Circuits 1

Main Reference Book

Tim Hanshaw, “Real Analog: An Introduction to Electrical Circuits”, free online access

Additional Reference

Roland E. Thomas, Albert J. Rosa, and Gregory J. Toussaint
The Analysis and Design of Linear Circuits”, Wiley, 7th Edition, 2012
(Prior or more recent versions of this book are also acceptable)

Course Goals

  • An introduction to electrical circuit analysis, design and evaluation.
  • Emphasis on definitions of basic variables, passive circuit components and the ideal operational amplifier.
  • DC analysis of circuits and dc circuit theorems are stressed.
  • AC signals are introduced.
  • Computer analysis software integrated throughout the course.

Course Modules

  • Define voltage and current in terms of electrical charge
  • State common prefixes and the symbols used in scientific notation
  • State the passive sign convention from memory
  • Determine the power absorbed or generated by an circuit element, based on the current and voltage provided to it
  • Write symbols for independent voltage and current sources
  • State from memory the function of independent voltage and current sources
  • Write symbols for dependent voltage and current sources
  • State governing equations for the four types of dependent sources
  • State Ohm’s Law from memory
  • Use Ohm’s Law to perform voltage and current calculations for resistive circuit elements
  • Identify nodes in an electrical circuit
  • Identify loops in an electrical circuit
  • State Kirchhoff’s current law from memory, both in words and as a mathematical expression
  • State Kirchhoff’s voltage law from memory, both in words and as a mathematical expression
  • Apply Kirchhoff’s voltage and current laws to electrical circuits
  • Identify series and parallel combinations of circuit elements
  • Determine the equivalent resistance of series resistor combinations
  • Determine the equivalent resistance of parallel resistor combinations
  • State voltage and current divider relationships from memory
  • Determine the equivalent resistance of electrical circuits consisting of series and parallel combinations of resistors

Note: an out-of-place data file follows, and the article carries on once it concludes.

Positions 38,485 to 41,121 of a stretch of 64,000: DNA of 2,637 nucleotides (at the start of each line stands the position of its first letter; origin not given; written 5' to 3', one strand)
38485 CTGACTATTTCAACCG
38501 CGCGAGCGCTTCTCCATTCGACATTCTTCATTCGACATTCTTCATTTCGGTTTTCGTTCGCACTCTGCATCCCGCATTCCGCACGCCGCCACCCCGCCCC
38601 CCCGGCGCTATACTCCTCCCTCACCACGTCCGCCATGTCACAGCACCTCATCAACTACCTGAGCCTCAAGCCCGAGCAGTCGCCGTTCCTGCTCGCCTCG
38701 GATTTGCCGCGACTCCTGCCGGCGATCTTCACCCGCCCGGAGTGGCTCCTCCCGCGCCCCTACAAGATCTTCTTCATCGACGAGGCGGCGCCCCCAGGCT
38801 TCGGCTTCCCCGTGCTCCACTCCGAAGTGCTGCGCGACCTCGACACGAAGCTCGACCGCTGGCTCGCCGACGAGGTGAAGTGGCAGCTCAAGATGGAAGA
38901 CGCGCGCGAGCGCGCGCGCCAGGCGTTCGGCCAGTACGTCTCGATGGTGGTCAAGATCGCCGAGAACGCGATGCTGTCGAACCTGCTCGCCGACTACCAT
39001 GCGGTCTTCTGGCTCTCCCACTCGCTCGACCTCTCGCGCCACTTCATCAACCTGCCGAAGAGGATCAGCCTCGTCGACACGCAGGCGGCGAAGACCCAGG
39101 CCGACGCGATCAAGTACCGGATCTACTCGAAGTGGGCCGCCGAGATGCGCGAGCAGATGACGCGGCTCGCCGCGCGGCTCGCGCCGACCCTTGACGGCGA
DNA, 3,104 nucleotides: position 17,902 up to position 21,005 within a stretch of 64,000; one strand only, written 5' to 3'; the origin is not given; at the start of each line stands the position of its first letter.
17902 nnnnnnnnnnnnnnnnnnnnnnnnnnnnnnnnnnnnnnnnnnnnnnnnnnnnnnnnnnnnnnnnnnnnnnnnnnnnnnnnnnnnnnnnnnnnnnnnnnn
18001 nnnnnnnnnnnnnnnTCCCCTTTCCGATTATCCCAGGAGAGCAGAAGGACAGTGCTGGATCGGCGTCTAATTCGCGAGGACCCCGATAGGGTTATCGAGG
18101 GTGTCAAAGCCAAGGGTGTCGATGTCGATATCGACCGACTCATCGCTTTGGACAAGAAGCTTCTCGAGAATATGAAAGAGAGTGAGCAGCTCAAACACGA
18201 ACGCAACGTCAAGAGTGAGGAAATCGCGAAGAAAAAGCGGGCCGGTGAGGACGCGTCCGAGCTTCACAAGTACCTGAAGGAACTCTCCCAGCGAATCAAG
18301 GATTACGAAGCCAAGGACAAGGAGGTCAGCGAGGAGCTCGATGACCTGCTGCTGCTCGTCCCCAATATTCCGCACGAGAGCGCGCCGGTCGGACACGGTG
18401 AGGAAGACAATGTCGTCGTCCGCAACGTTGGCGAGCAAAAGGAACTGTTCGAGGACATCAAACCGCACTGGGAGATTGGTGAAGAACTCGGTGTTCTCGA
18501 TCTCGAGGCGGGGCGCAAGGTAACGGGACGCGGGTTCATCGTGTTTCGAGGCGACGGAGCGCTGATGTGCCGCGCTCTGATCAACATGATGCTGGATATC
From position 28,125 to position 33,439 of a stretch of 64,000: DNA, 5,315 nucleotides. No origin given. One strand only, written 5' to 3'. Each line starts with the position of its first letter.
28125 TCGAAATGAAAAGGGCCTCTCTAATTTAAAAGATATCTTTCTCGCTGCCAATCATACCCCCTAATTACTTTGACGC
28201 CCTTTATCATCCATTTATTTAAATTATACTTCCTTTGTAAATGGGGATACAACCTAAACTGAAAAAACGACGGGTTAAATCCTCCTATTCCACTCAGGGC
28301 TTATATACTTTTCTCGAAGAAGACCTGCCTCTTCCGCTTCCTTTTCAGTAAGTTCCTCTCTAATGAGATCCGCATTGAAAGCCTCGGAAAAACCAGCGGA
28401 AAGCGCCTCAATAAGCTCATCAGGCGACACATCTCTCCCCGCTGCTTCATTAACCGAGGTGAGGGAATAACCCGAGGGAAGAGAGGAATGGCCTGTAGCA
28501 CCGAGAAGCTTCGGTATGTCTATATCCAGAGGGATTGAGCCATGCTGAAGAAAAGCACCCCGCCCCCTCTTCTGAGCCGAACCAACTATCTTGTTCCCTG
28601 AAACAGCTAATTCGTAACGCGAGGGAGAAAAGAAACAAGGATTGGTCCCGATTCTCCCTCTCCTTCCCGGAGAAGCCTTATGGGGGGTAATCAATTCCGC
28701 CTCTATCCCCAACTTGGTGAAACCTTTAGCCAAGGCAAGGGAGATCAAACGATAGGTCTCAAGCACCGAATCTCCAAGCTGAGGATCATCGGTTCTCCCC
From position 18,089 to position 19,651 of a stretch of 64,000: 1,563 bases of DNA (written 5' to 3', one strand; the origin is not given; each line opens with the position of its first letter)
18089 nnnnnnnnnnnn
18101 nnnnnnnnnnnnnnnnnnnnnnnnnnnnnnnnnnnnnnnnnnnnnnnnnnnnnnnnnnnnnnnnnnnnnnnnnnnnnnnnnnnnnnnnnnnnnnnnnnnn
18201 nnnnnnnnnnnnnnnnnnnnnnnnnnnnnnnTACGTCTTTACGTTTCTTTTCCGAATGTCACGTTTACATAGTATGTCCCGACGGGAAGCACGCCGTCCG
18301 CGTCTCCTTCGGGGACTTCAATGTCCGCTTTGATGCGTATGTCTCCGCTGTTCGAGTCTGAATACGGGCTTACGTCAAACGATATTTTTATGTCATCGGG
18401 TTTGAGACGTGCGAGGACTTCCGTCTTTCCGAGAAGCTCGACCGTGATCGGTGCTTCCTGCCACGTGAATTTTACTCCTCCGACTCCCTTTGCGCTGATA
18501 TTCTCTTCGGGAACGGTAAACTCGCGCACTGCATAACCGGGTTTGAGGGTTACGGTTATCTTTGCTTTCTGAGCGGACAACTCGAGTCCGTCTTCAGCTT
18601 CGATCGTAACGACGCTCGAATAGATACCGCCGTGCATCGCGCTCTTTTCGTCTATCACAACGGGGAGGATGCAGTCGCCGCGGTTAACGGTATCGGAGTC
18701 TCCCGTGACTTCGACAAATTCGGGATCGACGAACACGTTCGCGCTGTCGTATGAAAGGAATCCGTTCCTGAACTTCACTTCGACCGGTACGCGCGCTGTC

• Sketch equivalent circuits for non-ideal voltage and current meters
  • Analyze circuits containing non-ideal voltage or current sources
  • Determine the effect of non-ideal meters on the parameter being measured
  • Use nodal analysis techniques to analyze electrical circuits
  • Use mesh analysis techniques to analyze electrical circuits
  • Define signals and systems
  • Represent systems in block diagram form
  • Identify system inputs and outputs
  • Write input-output equations for systems
  • State the defining properties of linear systems
  • Determine whether a system is linear
  • State conditions under which superposition can be applied to circuit analysis
  • Analyze electrical circuits using the principle of superposition
  • Define the i-v characteristic for a circuit
  • Represent a resistive circuit in terms of its i-v characteristic
  • Represent a resistive circuit as a two-terminal network
  • Determine Thévenin and Norton equivalent circuits for circuits containing power sources and resistors
  • Relate Thévenin and Norton equivalent circuits to i-v characteristics of two-terminal networks
  • Determine a load resistance which will maximize the power transfer from a circuit
  • State ideal operational amplifier modeling rules
  • State constraints on the operational amplifier output voltage
  • Represent operational amplifiers as dependent voltage sources
  • Be able to identify standard operational amplifier pin connections
  • Analyze electrical circuits containing ideal operational amplifiers and resistors
  • Sketch op-amp based circuits which perform the following operations:
    • Inverting voltage amplification
    • Non-inverting voltage amplification
    • Summation (addition)
    • Differencing (subtraction)
    • Buffering
  • Describe the operation of a comparator
  • Briefly describe the effect of the following non-ideal op-amp parameters, relative to ideal op-amp performance:
    • Finite input resistance
    • Finite output resistance
    • Finite op-amp gain
  • Qualitatively state the effect of energy storage on the type of mathematics governing a system
  • Write the mathematical expression for a unit step function
  • Sketch the unit step function
  • Sketch shifted and scaled versions of the unit step function
  • Write the mathematical expression for a decaying exponential function
  • Use a unit step function to restrict an exponential function to times greater than zero
  • Write the circuit symbol for a capacitor
  • State the mechanism by which a capacitor stores energy
  • State the voltage-current relationship for a capacitor in both differential and integral form
  • State the response of a capacitor to constant voltages and instantaneous voltage changes
  • Write the mathematical expression describing energy storage in a capacitor
  • Determine the equivalent capacitance of series and parallel combinations of capacitors
  • Write the circuit symbol for an inductor
  • State the mechanism by which an inductor stores energy
  • State the voltage-current relationship for an inductor in both differential and integral form
  • State the response of an inductor to constant voltages and instantaneous current changes
  • Write the mathematical expression describing energy storage in an inductor
  • Determine the equivalent inductance of series and parallel combinations of inductors